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More than child's play: paediatric dentistry during a pandemic

Posted by Cheryl Bell on June 15, 2020 in News
From left: Dr. Evan Shaw, Dr. Tom Raddall, Dr. Lindsay James, Dr. Tracy Doyle

What began as a normal Dalhousie University paediatric dentistry residency for Lindsay James (DDS’19) and Tom Raddall (DDS’19) was turned on its head by the arrival of COVID-19. While many students and residents across Canada had their educational experience cut short by the pandemic, Lindsay and Tom not only found themselves busier than ever, but also benefiting from a unique learning experience.

Lindsay and Tom joined the IWK dental department as paediatric residents in June 2019 and began the summer by carrying out new patient examinations, recalls, sedations, and gaining a growing amount of operating room experience. By the autumn, they were rotating through all the different departments of the hospital.

A history of working with young people
Both Tom and Lindsay have what Tom describes as a “strong interest” in providing dental care to children and adults with special needs. This interest was developed, in part, through volunteer opportunities with Sharing Smiles Day, the Special Olympics, and the I Am Potential program and paediatric rotations during dental school at Dalhousie University.

Lindsay says she has always been involved with children through sports and summers spent working on research projects with Dr. Tracy Doyle, director of the Dalhousie paediatric dentistry undergraduate curriculum, at the IWK. Tom had also had opportunities to work with children through summer jobs. Both of them saw the paediatric GPR as way to gain more experience in treating children and special needs patients before deciding whether to specialize in paediatric dentistry.

Providing care to many patients
The IWK Health Centre is the only paediatric hospital in the Maritimes. It treats patients from all over Nova Scotia, New Brunswick, and Prince Edward Island with many different medical conditions.

Dr. Doyle explains that in the dental department, the children they treat are a split between those who are healthy with cavities and need specialist care and those with special health care needs who receive ongoing dental care in the paediatric clinic.

“Many of the patients we see have complex medical conditions – heart conditions or cancer, or those who have had organ transplants and are immuno-suppressed – and are therefore at high risk of becoming very ill as a result of poor dental health. These patients must have medical clearances, including from dentistry, before undergoing surgery or chemotherapy. This is an important part of our role as dentists in the hospital,” Dr. Doyle explains.

Lindsay says that through working closely with the paediatric dentists, she has learned how to “manage these patients and become more informed about diagnosis and treatment”.

In the time of COVID-19
When COVID-19 struck, everything changed and a quick transition was needed. The dental department stopped providing elective care to patients and began to handle emergency and trauma cases only. Far from being sidelined, Tom and Lindsay found themselves essential members of the team, alternating 24-hour on-call stints and working alongside the paediatric dentists to provide urgent and emergency care.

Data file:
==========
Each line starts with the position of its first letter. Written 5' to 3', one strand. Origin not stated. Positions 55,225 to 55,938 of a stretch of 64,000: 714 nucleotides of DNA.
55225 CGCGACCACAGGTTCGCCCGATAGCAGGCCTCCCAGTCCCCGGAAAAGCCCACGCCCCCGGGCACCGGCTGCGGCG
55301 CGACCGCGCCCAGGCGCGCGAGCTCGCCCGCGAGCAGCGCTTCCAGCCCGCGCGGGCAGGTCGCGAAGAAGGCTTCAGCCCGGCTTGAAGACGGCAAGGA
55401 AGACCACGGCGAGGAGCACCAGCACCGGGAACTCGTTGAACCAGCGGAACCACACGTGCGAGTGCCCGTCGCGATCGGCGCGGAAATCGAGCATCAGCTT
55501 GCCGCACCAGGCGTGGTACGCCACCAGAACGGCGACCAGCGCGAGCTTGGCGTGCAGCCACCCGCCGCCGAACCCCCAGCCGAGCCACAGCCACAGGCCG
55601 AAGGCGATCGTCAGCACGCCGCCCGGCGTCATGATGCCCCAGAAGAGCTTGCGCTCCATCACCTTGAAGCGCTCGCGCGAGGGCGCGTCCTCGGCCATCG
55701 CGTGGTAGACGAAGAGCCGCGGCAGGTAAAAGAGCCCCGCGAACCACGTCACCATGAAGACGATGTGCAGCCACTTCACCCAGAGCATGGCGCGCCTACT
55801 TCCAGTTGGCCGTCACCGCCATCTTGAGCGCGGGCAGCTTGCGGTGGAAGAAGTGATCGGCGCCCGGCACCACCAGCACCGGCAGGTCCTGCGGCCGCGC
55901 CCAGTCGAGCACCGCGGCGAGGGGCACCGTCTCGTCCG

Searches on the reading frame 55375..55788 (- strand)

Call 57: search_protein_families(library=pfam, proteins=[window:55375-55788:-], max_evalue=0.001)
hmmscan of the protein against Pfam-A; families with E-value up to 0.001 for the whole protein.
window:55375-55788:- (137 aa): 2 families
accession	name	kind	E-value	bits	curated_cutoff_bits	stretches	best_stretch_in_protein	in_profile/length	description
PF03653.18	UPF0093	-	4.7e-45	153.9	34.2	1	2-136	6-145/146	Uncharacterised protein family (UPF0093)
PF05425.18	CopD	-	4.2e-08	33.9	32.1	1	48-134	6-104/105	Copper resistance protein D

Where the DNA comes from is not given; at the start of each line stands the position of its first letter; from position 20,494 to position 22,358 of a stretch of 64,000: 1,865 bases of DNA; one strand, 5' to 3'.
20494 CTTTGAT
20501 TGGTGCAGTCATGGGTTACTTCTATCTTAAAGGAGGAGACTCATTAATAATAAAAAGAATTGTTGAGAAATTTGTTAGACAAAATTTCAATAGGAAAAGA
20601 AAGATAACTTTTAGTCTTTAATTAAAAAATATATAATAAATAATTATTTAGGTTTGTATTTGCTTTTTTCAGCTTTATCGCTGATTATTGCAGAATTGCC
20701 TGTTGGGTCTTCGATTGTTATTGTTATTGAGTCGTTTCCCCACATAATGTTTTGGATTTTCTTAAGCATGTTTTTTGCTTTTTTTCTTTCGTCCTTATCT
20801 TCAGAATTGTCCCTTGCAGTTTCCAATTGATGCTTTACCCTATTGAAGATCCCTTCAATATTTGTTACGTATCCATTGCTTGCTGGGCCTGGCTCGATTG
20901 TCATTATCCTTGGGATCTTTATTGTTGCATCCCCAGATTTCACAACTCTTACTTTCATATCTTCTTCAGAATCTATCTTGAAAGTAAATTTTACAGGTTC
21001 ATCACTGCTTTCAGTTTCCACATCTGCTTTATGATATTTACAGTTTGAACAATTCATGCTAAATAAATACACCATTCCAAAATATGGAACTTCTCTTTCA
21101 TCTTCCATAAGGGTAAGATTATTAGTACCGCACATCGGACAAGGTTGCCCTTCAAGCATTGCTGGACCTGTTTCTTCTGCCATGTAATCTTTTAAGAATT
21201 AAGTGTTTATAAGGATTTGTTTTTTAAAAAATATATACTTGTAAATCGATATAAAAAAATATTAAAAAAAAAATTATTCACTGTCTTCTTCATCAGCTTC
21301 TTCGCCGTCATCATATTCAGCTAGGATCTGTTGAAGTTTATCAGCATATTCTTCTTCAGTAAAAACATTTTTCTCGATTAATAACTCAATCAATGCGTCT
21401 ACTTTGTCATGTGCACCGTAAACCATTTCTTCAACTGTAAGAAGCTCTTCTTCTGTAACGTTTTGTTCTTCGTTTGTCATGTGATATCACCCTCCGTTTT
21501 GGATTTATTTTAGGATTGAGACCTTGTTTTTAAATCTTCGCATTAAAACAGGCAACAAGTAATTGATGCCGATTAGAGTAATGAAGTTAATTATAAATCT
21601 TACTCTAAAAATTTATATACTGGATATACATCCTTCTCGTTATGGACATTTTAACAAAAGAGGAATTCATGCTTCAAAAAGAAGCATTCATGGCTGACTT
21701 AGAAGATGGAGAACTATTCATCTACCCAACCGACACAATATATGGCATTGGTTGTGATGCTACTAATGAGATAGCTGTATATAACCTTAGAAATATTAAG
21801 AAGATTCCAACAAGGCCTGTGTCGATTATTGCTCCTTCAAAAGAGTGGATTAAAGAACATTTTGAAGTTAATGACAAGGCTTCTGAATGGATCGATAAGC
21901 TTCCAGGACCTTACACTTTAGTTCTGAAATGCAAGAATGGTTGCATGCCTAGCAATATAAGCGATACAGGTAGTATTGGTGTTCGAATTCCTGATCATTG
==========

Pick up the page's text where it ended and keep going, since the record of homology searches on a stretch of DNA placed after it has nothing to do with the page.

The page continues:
“We are probably more on call than most GPR residents at other hospitals in Canada,” says Tom.

Dr. Doyle says that Lindsay and Tom “embraced the incredible learning opportunity presented by this unprecedented time. They’ve been part of the team as we’ve worked through this together.”

The shift to urgent and emergency care meant a lot more time spent on the telephone, however. “Although we are seeing fewer patients,” says Tom, “we are making more phone calls to dentists to triage patients and to families to explain the new protocols and procedures. Parents are more anxious, so we find we need to take more time to talk with them.”

"I have been continually impressed by Tom and Lindsay's professionalism and work ethic as they navigate the changes to our residency program brought on by the pandemic,” says Dr. Evan Shaw, director of the paediatric dentistry general practice residency program. “They have truly risen to the occasion and have continued to provide exceptional care to our patients.”  

Both Lindsay and Tom see the experience they are gaining during the pandemic as positive, despite the long hours. They feel that they have a voice in decisions made around the use of personal protective equipment (PPE) and other protocols.

If they have one regret it is that the PPE makes them look scarier to children. “Normally I’d wear a shark pin on my scrubs and use that to break the ice with the kids,” says Tom.

Tom and Lindsay’s year at the IWK – which will come to an end this month – has also taught them something very important about themselves: they both want to specialize in paediatric dentistry. In July they will begin the Pediatric Dentistry Residency Program at the Boston Children's Hospital and Harvard School of Dental Medicine under the direction of another Dalhousie Dentistry alumna, Dr. Isabel Chase (DDS’00).

Thanks to the experience they have gained by working through the pandemic, Lindsay and Tom feel well prepared for what lies ahead.